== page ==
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Why I use Java and Why You Should Learn It Too

If you’ve been following me, you’ve probably noticed that I’ve used Java in my Ultimate Data Structures and Algorithms course. I’m also planning to use Java in my upcoming Design Patterns course.

But why Java? Why not C#, JavaScript, or Python?

Well… there were a few well-thought reasons behind this decision.

The top 3 programming languages in the world right now are Python, Java, and JavaScript. Sorry my C# friends, C# is not in the top 3 list. I’ll talk about C# later in this post.

I wanted my Data Structures course (and the upcoming Design Patterns course) help the majority of people out there. So I had to choose between Python, Java, and JavaScript. Out of the three, Java is the one with the best support of classic object-oriented programming concepts.

Why not JavaScript?

Yes, we can do object-oriented programming with JavaScript and I do have a course on that. But let’s be real. Object-oriented programming with JavaScript is a bit messy. JavaScript classes are not real classes. They are syntactic sugar over constructor functions. Also, in JavaScript, we don’t have access modifiers like public and private. Yes, we can achieve them using other ways and I’ve demonstrated that in my Object-oriented Programming with JavaScript course. But still, JavaScript is not the best language for object-oriented programming.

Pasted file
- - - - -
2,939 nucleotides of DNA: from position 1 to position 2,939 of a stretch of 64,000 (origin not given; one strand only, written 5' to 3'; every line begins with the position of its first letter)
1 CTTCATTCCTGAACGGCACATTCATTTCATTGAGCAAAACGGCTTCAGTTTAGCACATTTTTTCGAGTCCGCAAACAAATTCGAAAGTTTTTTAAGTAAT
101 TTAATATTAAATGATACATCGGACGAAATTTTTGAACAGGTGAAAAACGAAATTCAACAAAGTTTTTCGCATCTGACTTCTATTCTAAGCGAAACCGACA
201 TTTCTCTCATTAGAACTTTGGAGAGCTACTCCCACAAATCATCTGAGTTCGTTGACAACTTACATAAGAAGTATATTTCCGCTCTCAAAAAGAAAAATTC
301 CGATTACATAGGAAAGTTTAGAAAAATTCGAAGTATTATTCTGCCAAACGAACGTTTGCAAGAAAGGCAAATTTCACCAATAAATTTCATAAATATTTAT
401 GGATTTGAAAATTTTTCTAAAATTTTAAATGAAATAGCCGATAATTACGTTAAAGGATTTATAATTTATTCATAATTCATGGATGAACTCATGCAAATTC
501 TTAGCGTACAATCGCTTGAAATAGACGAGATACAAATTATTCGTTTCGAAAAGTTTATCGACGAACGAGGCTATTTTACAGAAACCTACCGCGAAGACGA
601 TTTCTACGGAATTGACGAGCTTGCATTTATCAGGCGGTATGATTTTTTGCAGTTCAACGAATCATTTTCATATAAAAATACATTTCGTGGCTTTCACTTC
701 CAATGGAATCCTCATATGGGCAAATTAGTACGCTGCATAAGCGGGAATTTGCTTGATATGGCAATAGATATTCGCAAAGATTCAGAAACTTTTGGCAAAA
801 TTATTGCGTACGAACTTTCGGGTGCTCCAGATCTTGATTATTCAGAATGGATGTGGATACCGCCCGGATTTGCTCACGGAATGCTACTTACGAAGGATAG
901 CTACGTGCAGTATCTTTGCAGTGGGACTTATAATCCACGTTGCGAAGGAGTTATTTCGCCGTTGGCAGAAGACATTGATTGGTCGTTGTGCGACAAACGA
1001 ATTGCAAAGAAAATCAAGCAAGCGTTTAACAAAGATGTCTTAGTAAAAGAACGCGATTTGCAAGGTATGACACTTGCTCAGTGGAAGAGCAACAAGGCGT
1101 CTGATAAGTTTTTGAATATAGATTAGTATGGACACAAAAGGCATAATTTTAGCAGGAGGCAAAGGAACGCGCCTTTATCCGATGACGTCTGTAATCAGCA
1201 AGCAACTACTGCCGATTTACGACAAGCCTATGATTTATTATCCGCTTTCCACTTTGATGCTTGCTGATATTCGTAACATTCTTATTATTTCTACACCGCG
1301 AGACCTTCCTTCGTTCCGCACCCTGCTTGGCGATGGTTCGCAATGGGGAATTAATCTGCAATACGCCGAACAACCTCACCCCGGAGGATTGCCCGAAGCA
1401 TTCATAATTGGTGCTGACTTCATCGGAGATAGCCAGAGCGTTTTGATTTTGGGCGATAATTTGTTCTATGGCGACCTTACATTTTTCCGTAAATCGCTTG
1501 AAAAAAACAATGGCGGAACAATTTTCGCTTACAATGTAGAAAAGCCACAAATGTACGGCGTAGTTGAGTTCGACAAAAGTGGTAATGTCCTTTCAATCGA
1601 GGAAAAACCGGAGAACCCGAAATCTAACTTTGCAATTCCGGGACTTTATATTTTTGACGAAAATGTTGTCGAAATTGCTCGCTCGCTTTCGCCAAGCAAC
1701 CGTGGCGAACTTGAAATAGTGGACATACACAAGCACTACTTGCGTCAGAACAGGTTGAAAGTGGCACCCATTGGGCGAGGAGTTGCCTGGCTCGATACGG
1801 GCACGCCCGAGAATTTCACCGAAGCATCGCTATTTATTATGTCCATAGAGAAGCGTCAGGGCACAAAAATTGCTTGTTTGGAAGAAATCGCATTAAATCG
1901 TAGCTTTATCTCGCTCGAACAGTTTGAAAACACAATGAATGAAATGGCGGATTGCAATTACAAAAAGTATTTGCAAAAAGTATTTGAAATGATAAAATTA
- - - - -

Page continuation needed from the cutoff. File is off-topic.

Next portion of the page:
Why not Python?

Python is a great language. I love it! It’s free of clutter and is simple to use. It also has better support for OOP features. So, why didn’t I choose Python? Because based on my research, Python is often used among people in the data science community, rather than professional software engineers. A lot of people are learning Python because it’s the best language for machine learning and AI.

Yes, you we use Python to build desktop and mobile apps as well as backends. However, Python is not the language of choice for building mobile or desktop apps. These days, the majority of people are building mobile apps using cross-platform solutions such as React Native or Flutter. Others do native development in Java (for Android) or Swift (for iOS). The same applies to building desktop applications with Python. Python is not very well known for that reason.

Why not C#?

C# and Java are very similar in terms of syntax and they both have great support for OOP features. So, why didn’t I choose C# given that I have several C# courses?

Well… I looked at different sources to see the popularity of Java vs C#. Google Trends is a great resource. As you saw earlier in the post, Java is way more popular than C#. Does it mean it’s a better language? Well, it depends on how we define “better”.

What is better? A Ferrari or a truck? It depends on what you want to do. Ferrari is a super-fast car but it’s useless if you want to use it to move house. Programming languages are the same. There is no such thing as the best programming language. Every language has pros and cons. C++ is well known for its speed. Python is popular for its simple and clean syntax as well as tons of resources for machine learning.

Just because Java is more popular, it doesn’t mean it’s a better language than C#. In my opinion, C# is a more feature-rich language but Java was marketed better.

C# and Java have been rivals since day one. Many of the features we’ve had in C# for a long time were introduced in Java years later. Some features don’t exist to this day! For example, in Java, we don’t have optional parameters which are very handy. We have to overload a method. Ugly! Jave interfaces are also bad. They allow implementation (default and static methods) which don’t belong to interfaces. I’ve talked about this issue in the second part of my Ultimate Java Series.